Snow and Ice in the Ozarks

Snow and ice are a common winter-time theme of my photos out here in the wild Ozarks. I like the balance of movement and stasis and implied potential in this photo of the snow capped rocks. The creek continues to flow no matter how cold or frozen the surface becomes, even if it must do so below the ground’s surface. And yet the ice embraces solidity and resists change, giving way only slowly in the return to liquid state when the sun warms even the shady spots. Beneath the snow, grass is already beginning to green up and even while they sleep, trees siphon trace minerals and nourishment from the slow snow melt.

snow capped creek rocks by gate
Snow capped creek rocks

About Wild Ozark
Wild Ozark is a nature farm. Mostly we grow rocks. I use those rocks and some of the herbs to make earth pigments and watercolor paints. We also grow native clay that I use for making my Fairy Swing Mushrooms. And then there are the trees. We grow lots of trees. My husband uses some for his woodworking and some for our Burnt Kettle Shagbark Hickory Syrup, but for the most part they stand around creating good air, shade, & habitat for the ginseng nursery.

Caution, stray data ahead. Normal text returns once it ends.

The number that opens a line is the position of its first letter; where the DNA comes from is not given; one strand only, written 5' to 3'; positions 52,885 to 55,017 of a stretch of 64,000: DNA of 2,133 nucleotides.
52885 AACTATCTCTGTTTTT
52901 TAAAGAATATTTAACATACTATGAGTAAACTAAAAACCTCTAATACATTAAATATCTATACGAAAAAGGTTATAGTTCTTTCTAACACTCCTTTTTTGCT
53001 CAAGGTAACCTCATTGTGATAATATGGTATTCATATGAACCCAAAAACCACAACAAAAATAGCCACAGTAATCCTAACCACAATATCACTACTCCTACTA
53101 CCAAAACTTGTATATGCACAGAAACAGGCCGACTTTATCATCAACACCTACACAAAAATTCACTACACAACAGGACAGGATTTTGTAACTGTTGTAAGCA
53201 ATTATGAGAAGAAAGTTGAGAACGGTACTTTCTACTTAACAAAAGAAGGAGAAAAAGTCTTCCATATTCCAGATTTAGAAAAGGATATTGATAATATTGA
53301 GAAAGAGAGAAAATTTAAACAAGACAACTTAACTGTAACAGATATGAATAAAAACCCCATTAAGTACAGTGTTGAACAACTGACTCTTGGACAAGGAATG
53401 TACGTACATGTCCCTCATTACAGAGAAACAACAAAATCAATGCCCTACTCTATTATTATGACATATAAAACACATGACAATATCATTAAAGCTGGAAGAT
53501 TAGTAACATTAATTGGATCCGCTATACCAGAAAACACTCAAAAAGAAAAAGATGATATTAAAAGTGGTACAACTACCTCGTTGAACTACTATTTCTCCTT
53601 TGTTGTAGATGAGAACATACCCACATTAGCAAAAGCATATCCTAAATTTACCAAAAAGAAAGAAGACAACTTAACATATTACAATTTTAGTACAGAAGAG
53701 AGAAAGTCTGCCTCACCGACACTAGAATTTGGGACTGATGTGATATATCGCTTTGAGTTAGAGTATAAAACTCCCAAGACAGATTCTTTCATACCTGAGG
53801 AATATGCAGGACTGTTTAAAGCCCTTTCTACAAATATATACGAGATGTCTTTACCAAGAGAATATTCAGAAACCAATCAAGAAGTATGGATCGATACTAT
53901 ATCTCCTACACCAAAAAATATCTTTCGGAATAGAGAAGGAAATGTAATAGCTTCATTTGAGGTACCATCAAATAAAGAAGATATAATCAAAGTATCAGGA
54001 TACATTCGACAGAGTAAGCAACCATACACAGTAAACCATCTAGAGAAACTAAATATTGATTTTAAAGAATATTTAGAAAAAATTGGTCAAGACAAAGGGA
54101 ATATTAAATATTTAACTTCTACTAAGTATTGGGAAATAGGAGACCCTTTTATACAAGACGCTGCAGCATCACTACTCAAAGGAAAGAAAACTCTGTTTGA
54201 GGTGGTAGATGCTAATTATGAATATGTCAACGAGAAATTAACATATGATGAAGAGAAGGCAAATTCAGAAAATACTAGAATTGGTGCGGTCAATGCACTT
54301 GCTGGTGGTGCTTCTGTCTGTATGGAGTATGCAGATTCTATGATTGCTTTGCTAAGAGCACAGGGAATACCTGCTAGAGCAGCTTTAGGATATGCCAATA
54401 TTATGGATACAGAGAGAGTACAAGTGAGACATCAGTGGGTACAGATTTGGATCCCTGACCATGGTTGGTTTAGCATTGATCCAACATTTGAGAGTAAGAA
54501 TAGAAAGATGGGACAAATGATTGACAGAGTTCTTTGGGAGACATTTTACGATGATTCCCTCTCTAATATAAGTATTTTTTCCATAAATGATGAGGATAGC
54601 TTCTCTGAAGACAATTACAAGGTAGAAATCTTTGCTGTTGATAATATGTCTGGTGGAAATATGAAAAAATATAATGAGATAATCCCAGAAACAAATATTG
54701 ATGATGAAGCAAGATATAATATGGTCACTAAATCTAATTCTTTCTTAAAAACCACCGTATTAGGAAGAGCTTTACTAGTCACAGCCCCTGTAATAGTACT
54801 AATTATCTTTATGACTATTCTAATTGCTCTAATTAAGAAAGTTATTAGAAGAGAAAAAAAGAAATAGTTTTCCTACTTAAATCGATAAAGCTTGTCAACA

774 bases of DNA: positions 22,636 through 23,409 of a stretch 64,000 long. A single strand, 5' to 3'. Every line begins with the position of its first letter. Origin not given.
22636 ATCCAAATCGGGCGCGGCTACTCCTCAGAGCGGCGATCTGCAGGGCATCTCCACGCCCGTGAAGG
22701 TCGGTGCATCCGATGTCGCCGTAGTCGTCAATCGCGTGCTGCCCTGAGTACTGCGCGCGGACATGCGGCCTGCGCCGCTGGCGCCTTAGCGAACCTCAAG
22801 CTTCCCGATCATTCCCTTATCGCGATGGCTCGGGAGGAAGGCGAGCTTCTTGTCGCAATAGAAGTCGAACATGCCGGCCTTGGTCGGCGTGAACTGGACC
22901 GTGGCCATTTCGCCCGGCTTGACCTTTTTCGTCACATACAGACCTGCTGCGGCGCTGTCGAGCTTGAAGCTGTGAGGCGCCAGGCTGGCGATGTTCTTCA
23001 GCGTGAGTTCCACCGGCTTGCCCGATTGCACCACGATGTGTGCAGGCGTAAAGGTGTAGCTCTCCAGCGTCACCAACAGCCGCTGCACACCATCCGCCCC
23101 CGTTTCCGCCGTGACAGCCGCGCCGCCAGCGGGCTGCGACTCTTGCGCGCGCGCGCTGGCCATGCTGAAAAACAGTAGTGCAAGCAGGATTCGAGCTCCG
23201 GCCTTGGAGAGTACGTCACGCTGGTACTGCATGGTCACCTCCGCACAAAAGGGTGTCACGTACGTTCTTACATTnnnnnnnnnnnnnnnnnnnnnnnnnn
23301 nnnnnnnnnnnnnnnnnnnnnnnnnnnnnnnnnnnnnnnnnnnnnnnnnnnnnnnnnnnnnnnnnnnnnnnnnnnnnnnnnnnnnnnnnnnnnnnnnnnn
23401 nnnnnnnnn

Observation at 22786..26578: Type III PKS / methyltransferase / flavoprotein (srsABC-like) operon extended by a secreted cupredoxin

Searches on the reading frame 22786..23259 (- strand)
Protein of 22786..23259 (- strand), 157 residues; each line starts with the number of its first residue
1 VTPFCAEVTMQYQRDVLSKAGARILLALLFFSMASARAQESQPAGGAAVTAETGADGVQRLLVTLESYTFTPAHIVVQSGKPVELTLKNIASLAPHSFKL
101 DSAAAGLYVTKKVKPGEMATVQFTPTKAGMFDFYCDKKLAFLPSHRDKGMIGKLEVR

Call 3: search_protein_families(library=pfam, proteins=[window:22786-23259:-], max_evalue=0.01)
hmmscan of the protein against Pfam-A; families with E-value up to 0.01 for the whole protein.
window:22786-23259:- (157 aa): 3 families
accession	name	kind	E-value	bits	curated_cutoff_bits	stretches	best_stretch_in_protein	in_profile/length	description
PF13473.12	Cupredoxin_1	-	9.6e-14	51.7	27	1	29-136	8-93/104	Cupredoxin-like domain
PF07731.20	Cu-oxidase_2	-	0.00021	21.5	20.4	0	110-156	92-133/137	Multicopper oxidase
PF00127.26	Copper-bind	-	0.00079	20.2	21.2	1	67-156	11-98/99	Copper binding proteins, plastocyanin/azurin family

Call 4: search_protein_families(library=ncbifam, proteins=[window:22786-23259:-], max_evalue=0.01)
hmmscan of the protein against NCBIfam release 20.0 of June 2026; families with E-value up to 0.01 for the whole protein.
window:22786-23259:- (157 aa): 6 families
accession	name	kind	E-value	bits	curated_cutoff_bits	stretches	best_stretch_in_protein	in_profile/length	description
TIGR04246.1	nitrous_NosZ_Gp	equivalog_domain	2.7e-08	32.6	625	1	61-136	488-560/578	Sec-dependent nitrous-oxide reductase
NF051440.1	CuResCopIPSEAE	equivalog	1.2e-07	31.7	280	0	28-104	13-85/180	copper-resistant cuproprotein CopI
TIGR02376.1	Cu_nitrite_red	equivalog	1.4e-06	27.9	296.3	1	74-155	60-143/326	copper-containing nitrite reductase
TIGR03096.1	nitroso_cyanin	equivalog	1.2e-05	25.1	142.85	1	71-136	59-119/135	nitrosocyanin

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About the voice behind this blog, Madison Woods
I'm a creative old soul living way off the beaten path with my husband in the wild Ozark Mountains. You can find my art on display and for sale at the Kingston Square Arts shop in Kingston, Arkansas. It's a tiny little town and a bit off the path to anywhere at all, but a wonderful ride out to a most beautiful part of our state. Besides homesteading, growing plants & making arts & crafty things, I write books and stories. My rural fantasy fiction, written under the pen name, Ima Erthwitch, usually takes place in a much altered Ozarks.

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